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anonymous
 one year ago
Write the sum using summation notation, assuming the suggested pattern continues.
4 + 5 + 14 + 23 + ... + 131
anonymous
 one year ago
Write the sum using summation notation, assuming the suggested pattern continues. 4 + 5 + 14 + 23 + ... + 131

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anonymous
 one year ago
Best ResponseYou've already chosen the best response.0This is my answer. \[\sum_{n=0}^{15} (4+9n)\]

anonymous
 one year ago
Best ResponseYou've already chosen the best response.0What's the difference between finite and infinite?

anonymous
 one year ago
Best ResponseYou've already chosen the best response.0Like how do I determine if it is infinite or finite?

geerky42
 one year ago
Best ResponseYou've already chosen the best response.2Your answer is correct. And it's finite, because upper limit is not infinity. You have infinite series if you have something like \(\displaystyle\sum_{i=0}^\infty\dfrac1i\) (See the infinity symbol?) Is that's what you are asking?

geerky42
 one year ago
Best ResponseYou've already chosen the best response.2Infinite series is series where you have to add and add and add, perform addition indefinitely.

anonymous
 one year ago
Best ResponseYou've already chosen the best response.0dw:1436566743299:dw

geerky42
 one year ago
Best ResponseYou've already chosen the best response.21, 2, 3... is infinite, because there is no "end." You just keeping counting and counting. 1, 2, 3, ..., 10 is finite, because you just count till you reach 10.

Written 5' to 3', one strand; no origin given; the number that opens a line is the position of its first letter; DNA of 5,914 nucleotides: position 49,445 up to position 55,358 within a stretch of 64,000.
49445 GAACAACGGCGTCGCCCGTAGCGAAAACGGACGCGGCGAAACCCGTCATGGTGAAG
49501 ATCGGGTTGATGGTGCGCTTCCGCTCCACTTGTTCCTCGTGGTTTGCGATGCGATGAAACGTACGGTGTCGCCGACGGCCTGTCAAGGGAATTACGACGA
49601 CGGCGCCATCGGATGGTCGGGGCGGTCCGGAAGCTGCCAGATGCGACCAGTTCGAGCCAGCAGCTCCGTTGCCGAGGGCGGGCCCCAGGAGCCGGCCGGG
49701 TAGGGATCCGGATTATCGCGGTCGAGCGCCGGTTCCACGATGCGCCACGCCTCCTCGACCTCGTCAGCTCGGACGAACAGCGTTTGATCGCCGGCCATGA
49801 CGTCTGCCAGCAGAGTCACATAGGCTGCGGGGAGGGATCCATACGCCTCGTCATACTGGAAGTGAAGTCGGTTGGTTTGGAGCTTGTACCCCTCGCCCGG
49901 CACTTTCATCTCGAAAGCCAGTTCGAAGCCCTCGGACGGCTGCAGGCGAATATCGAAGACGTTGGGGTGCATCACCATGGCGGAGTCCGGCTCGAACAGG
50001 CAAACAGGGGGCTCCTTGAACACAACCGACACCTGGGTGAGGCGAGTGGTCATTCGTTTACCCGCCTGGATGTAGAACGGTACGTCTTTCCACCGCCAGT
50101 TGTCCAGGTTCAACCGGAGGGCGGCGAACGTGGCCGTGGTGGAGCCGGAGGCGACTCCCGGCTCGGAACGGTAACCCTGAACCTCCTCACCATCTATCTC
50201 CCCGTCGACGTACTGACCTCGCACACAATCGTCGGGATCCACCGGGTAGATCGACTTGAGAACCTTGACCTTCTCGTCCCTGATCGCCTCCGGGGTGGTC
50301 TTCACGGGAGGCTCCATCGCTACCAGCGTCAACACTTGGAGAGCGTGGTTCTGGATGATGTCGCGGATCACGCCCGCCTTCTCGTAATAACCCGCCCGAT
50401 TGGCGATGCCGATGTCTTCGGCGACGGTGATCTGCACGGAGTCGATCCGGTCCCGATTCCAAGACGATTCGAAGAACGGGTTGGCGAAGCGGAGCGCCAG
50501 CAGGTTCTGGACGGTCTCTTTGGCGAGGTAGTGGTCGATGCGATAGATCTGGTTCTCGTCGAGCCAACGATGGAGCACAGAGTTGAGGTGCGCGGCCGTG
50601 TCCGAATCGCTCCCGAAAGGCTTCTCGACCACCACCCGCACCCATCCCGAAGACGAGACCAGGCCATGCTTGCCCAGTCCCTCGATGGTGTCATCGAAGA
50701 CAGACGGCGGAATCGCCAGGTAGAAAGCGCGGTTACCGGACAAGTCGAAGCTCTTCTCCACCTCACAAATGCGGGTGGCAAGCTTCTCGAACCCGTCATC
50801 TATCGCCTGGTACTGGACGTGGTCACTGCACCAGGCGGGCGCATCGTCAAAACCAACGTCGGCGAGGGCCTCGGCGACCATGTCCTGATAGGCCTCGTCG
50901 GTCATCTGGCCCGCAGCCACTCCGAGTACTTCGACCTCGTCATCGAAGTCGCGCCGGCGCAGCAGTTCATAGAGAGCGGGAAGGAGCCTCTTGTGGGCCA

anonymous
 one year ago
Best ResponseYou've already chosen the best response.0One more thing, how would I find the sum of a geometric sequence? What is the easiest way, if there is?

anonymous
 one year ago
Best ResponseYou've already chosen the best response.0Oh okay, I just need to be sure about that. :)

misty1212
 one year ago
Best ResponseYou've already chosen the best response.0not to butt in, but i have seen these questions where even though it makes no sense, the upper limit is supposed to be infinity not saying it is correct, because it is not, but when it says "assuming the pattern continues" sometimes they want "infinity" at the top

anonymous
 one year ago
Best ResponseYou've already chosen the best response.0@misty1212 Yep, that is why it gets so confusing. :(

geerky42
 one year ago
Best ResponseYou've already chosen the best response.2Just link word "infinite" to "infinity" in your memory lol. You can learn more about geometric series here: http://www.mathsisfun.com/algebra/sequencessumsgeometric.html Just scroll down.

geerky42
 one year ago
Best ResponseYou've already chosen the best response.2About "suggested pattern continues."

geerky42
 one year ago
Best ResponseYou've already chosen the best response.2That mean anything in "..." in any sequence, they just want you to know that patterm remain the same in "...". So if you have something like 1, 2, 3, ..., 6, then by "suggested pattern continues." you would know that entire sequence is 1, 2, 3, *4, 5,* 6 (or at least how sequence behaves), and not 1, 2, 3, *1982374, 123, 64,* 6 something get random here, you know?

anonymous
 one year ago
Best ResponseYou've already chosen the best response.0@geerky42 That makes it so much clearer! Thanks! :)

geerky42
 one year ago
Best ResponseYou've already chosen the best response.2Glad I cleared that up for you :)
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